America has just passed 1 million deaths from Covid-19. The death toll globally may have surpassed 15 million, according to the World Health Organization. That sounds bad and for the families and loved ones of those who have died it is horrendous. However, it could have been far worse. For those who contracted Covid-19 (as I have) it kills only about 0.7 percent of the people it infects. The most susceptible are those individuals with pre-existing conditions, the elderly, the frail, etc.
Now consider Smallpox. It was about twice as contagious as the Covid Delta variant, and about equally infectious as the Omicron variant. There are technically two types of Smallpox, Variola minor and Variola major. Variola minor was the least common type, killing around 1% of its victims. That is either about equally deadly as Covid or perhaps 50% more deadly. Variola major was far more common – and far more deadly. It killed about 30% of those who were infected, especially younger people. Far more than 30% of babies who caught it died.
Smallpox is arguably the deadliest pestilence the world has ever known. Smallpox is thought to have arrived in Europe in the 6th Century. Although perhaps one-third of Europeans died of the Bubonic plague, outbreaks were often centuries apart. Smallpox was endemic, ever-present with about 400,000 European commoners dying from it annually. It’s hard to estimate the number of people worldwide who died of Smallpox but it is thought that 300 million to 500 million died of it in the 20th Century alone. Smallpox has changed history time and time again:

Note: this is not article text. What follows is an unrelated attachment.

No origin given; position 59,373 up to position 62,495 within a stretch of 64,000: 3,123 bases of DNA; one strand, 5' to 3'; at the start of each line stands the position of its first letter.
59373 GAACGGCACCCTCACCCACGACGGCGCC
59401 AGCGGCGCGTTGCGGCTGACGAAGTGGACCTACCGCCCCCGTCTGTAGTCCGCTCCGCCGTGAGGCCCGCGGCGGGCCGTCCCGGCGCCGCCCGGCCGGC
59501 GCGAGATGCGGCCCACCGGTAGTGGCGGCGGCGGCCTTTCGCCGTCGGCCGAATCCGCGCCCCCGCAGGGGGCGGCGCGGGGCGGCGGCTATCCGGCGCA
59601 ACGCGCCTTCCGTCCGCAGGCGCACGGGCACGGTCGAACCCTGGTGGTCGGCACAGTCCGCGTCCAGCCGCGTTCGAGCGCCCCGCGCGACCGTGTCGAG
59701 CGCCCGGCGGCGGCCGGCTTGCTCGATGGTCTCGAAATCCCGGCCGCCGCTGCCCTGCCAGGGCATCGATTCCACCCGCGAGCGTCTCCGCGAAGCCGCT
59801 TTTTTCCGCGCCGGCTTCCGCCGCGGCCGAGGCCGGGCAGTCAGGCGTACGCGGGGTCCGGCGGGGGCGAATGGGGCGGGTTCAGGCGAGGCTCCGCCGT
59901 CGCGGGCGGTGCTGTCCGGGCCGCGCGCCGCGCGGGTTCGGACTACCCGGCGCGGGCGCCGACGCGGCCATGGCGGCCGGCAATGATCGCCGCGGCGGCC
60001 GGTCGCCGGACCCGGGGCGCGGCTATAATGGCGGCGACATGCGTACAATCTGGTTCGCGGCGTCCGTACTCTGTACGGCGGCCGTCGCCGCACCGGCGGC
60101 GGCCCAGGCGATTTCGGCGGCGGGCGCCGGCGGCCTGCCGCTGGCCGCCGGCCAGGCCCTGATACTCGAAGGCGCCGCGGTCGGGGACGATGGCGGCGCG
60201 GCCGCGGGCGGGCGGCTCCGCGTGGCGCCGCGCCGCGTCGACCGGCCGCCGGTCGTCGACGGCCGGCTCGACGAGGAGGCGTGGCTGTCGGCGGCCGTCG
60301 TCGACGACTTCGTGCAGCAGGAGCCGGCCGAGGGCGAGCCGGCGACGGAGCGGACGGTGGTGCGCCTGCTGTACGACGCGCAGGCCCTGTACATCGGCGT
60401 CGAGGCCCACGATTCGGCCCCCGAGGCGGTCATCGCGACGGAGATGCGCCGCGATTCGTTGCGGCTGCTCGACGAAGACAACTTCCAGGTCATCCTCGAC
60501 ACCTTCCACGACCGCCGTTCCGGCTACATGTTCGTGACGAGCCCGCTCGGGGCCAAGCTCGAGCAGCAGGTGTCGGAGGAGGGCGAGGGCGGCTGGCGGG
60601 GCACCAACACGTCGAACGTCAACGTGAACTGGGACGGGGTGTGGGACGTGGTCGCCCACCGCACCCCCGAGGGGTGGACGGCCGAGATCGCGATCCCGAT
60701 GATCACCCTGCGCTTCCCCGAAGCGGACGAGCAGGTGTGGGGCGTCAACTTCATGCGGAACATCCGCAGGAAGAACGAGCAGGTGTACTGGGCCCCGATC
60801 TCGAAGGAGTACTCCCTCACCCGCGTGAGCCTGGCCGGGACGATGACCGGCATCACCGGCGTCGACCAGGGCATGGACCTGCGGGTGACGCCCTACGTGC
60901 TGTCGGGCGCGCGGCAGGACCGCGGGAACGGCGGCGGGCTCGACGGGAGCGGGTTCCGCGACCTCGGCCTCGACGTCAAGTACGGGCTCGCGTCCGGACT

Smallpox has been around for a very long time. It’s believed that pharaohs died of it in ancient Egypt. It devastated the Americas in the early 1500s after being introduced through contact with Europe. It altered the course of the Revolutionary War, with outbreaks in New England that cost the Continental Army the Battle of Quebec.
Smallpox is thought to have existed 12,000 years ago in the earliest agricultural settlements.
Many historians speculate that smallpox likewise brought about the devastating Plague of Athens in 430 B.C. and the Antonine Plague of A.D. 165 to 180, the later of which killed an estimated 3.5 million to 7 million people, including Emperor Marcus Aurelius, and hastened the decline of the Roman Empire.
Some historians argue that the Spanish didn’t conquer the New World, the Smallpox they brought with them did. The Spanish were able to pick up the pieces of an empire that had largely died or was rendered incapacitated by Old World diseases that killed up to 90% of the population.
The article, Smallpox used to kill millions of people every year. Here’s how humans beat it is an interesting read.